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Thread: Cast iron frying pans now seasoned. Easy peasy! page

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    breadsauce's Avatar
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    Cast iron frying pans now seasoned. Easy peasy!

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    Well, I read all the info I could find about seasoning cast iron pans - all this baking in the oven with sesame oil etc - I reckoned that my ancestors in the 19th century wouldn't go through all of that.

    So - I scrubbed them with a Brillo pad (wire wool pad filled with soap) . Rinsed them really well and dried them thoroughly - over heat. Then I put a fairly good amount of pure Pork lard in the pans, heated and brushed the fat around the edges. I heated them to smoking point, kept them there for about 10 minutes, tipped the fat out and wiped with kitchen roll. I did this twice more; three times in total. The pans haven't gone black, but they feel good.

    Yesterday, I used the biggest pan to cook tinned salmon fish cakes, made with almond flour, chopped onion, dill weed and plenty of egg. I cooked them in lard. They were quite "sloppy" and so a GOOD TEST!!!

    The cast iron pan was the most non-stick pan I have ever used - fish cakes turned so easily with a spatula, they were just great. And tasted ace.....

    So - my advice with cast iron pans. Forget the oven. Forget ANY oil at all. Season them as Granny would have done - with pork fat. It is so easy - and it works a treat.

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    DeVaStAt0r's Avatar
    DeVaStAt0r is offline Junior Member
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    I love my cast iron skillet for all my meats. Especially steaks!

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    Some thing to keep in mind with cast iron, you have to keep seasoning them from time to time. I do mine maybe two to three times a year.

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    +1, I use mine all the time. I think using cast Iron is important, especially for women since using cast iron cookware actually imparts some iron into the diet which helps replenish the iron women lose during the normal menstrual cycle, as well as people with anemia. I also just never trusted the teflon stuff.

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    rayout's Avatar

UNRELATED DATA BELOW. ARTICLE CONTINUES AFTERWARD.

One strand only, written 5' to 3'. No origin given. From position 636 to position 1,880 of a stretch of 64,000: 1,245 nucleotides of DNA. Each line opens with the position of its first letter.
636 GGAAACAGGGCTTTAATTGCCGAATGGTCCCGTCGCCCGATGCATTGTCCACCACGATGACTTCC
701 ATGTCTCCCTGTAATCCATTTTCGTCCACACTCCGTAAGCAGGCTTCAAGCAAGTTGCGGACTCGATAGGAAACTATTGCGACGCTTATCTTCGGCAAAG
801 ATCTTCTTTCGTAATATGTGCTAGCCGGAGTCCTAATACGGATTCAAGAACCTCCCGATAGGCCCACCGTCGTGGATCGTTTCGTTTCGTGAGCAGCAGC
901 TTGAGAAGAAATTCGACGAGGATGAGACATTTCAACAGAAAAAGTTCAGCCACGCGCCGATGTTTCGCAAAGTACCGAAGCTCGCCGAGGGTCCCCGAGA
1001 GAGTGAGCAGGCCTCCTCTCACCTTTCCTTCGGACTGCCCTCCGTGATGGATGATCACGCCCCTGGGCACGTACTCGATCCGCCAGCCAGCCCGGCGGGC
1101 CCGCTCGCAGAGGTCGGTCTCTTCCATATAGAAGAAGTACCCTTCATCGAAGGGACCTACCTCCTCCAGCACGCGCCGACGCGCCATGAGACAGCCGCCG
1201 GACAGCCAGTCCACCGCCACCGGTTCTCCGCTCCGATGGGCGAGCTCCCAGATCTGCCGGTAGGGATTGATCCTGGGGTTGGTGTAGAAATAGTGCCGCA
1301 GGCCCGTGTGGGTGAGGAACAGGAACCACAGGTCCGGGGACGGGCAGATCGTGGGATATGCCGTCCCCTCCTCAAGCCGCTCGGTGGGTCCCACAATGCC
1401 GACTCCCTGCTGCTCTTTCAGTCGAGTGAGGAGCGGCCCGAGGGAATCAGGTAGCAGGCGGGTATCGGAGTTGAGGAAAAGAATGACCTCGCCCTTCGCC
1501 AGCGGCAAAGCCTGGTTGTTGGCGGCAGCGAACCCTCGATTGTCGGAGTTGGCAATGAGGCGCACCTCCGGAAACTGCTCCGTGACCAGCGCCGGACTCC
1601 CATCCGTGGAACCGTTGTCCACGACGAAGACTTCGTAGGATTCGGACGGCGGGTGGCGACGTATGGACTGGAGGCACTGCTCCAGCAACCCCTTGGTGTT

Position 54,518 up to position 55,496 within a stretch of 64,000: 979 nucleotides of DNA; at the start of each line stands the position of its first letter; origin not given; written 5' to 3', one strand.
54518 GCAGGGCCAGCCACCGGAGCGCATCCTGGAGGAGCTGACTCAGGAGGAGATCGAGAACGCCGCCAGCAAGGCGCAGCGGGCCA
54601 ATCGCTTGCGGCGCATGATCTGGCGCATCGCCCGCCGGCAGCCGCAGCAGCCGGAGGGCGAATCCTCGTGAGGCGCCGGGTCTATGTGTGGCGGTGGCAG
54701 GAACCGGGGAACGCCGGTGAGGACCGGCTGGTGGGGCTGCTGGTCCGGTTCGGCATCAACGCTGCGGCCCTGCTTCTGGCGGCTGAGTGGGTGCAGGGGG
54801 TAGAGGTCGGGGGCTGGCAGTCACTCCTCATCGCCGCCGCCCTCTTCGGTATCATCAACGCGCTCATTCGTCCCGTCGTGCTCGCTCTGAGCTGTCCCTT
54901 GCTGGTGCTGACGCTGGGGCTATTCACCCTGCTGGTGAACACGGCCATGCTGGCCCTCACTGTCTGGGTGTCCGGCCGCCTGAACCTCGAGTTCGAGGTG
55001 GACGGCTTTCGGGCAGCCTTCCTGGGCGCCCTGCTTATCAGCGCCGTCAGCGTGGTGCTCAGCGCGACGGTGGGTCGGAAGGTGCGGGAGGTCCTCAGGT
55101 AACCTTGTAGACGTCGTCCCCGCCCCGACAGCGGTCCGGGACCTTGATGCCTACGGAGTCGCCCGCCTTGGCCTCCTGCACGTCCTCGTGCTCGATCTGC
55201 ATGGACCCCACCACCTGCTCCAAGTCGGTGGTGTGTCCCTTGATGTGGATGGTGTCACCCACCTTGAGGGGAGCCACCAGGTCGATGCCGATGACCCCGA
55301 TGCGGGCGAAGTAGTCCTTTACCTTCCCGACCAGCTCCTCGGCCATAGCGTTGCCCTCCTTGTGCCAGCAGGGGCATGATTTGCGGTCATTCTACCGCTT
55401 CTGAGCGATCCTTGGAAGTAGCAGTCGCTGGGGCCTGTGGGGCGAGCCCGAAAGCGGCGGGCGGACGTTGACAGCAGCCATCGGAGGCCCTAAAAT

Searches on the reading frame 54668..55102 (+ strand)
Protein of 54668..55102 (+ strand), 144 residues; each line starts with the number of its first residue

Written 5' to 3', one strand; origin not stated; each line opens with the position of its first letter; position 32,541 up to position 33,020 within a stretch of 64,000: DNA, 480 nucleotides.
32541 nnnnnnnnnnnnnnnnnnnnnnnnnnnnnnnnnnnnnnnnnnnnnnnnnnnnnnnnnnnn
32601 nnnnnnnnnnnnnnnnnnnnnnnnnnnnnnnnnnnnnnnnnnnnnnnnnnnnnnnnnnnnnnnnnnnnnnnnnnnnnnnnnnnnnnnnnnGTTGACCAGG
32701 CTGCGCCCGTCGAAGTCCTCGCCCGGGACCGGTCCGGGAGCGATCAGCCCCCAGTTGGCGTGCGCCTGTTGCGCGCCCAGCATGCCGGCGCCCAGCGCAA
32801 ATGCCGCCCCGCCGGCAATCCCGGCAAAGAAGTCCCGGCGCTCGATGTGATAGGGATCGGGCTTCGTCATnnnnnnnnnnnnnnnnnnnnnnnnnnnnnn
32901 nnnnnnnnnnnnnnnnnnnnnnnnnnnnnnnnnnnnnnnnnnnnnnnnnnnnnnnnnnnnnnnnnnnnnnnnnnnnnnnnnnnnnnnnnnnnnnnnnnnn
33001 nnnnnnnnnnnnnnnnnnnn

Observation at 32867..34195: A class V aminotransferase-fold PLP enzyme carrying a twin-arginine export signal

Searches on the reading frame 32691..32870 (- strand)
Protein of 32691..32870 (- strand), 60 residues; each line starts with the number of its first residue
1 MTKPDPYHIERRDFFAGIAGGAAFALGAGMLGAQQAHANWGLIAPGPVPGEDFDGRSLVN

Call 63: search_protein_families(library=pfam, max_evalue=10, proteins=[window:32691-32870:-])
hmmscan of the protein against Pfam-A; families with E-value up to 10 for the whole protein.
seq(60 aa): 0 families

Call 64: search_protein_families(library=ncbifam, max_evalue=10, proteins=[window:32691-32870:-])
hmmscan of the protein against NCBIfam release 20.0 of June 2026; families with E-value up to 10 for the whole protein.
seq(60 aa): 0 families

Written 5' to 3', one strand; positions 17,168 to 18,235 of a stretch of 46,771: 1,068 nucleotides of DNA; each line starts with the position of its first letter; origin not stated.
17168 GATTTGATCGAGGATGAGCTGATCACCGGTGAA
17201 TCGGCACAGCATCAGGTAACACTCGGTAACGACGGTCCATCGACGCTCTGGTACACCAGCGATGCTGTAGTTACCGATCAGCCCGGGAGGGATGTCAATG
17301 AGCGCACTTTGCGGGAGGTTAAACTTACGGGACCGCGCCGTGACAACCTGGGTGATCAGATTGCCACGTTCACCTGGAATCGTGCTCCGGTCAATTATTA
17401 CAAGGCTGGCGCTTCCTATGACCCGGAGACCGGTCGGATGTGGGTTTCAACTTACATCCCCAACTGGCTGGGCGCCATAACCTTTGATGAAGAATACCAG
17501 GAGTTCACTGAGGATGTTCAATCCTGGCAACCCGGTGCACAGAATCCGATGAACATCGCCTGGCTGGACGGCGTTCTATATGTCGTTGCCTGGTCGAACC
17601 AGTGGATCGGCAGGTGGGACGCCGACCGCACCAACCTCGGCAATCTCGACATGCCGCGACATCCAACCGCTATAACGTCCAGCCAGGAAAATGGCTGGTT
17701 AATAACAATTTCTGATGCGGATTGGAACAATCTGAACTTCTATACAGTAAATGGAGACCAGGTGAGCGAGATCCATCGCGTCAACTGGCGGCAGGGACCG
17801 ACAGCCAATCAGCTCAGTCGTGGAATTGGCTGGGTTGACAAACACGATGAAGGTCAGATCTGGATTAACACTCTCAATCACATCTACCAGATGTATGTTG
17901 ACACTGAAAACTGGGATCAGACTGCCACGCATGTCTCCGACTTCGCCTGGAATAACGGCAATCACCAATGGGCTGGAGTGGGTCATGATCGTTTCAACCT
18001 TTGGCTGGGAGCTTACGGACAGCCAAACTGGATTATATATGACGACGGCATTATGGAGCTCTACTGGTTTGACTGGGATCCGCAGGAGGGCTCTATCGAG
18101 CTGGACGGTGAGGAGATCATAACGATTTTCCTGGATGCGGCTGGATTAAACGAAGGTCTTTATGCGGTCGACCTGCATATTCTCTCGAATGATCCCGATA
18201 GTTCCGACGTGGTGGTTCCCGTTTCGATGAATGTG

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    Chemistry of Cast Iron Seasoning: A Science-Based How-To

    Seems like using an omega-3 fat is best. Keep in mind granny's lard would have been pastured. Flax seed oil seems to be the best if you don't have access to pastured fat.

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    L8F
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    In reference to above: Teflon is very bad for humans and animals. Look into it if you use teflon, I recall the fumes are quite dangerous. They now have some newer non-stick, non-toxic options for those of us who don't have cast iron. I use the scan pan, I *think* it is titanium. Awesome. I just wipe it out with a paper towel instead of washing. Love. But I might get cast iron for above good properties...

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    Cast iron is my favorite, and I cook almost everything on it. I don't need to re-season it because I don't use soap or harsh cleansers on it, but just scrub it out with hot water. You can pick up cast iron pretty cheap at yard sales and thrift stores but it's kinda hit or miss. I have to say my favorite skillet out of the three that I use was one I got at a thrift store. My least favorite is the one I bought new.

    The nice thing is, this is my first pregnancy that I have not had low blood iron levels and I attribute it to me cooking with cast iron so much now. I used to always have to take iron supplements but no more!

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    breadsauce's Avatar
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    Quote Originally Posted by rayout View Post
    Chemistry of Cast Iron Seasoning: A Science-Based How-To

    Seems like using an omega-3 fat is best. Keep in mind granny's lard would have been pastured. Flax seed oil seems to be the best if you don't have access to pastured fat.
    No way will I use flax seed oil . My pork fat is from pastured (in the UK, read free range) pigs and they are fed no grain at all. And the pan, as I said - is now so non stick.

    When I seasoned them using oil they were sticky and no good. Granny would never have had access here in the UK to flax seed oil - so no to that. Granny was not Grok - but nearer to him by 3x generations than me - or is it 2 x generations??!!
    Last edited by breadsauce; 07-17-2011 at 12:15 PM.

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    Quote Originally Posted by rayout View Post
    Chemistry of Cast Iron Seasoning: A Science-Based How-To

    Seems like using an omega-3 fat is best. Keep in mind granny's lard would have been pastured. Flax seed oil seems to be the best if you don't have access to pastured fat.
    Oh cool, thanks for that. I actually have to season the grates on my new gas cook top and was wondering what the best oil to use was. It doesn't matter if it's food grade oil as it's just the grates.

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    I have been using flax seed oil, putting the coated pans in a 475 degree oven. I put them in the cold oven, set it to 475, set the timer to 60 min. After 60 min, I turn the oven off and leave them in the oven with door closed for several hours until close to room temp. 3-4 coats later they are super glossy black, working great. In between seasonings, I wash with hot water only and rub a little coconut oil in after wash/dry.

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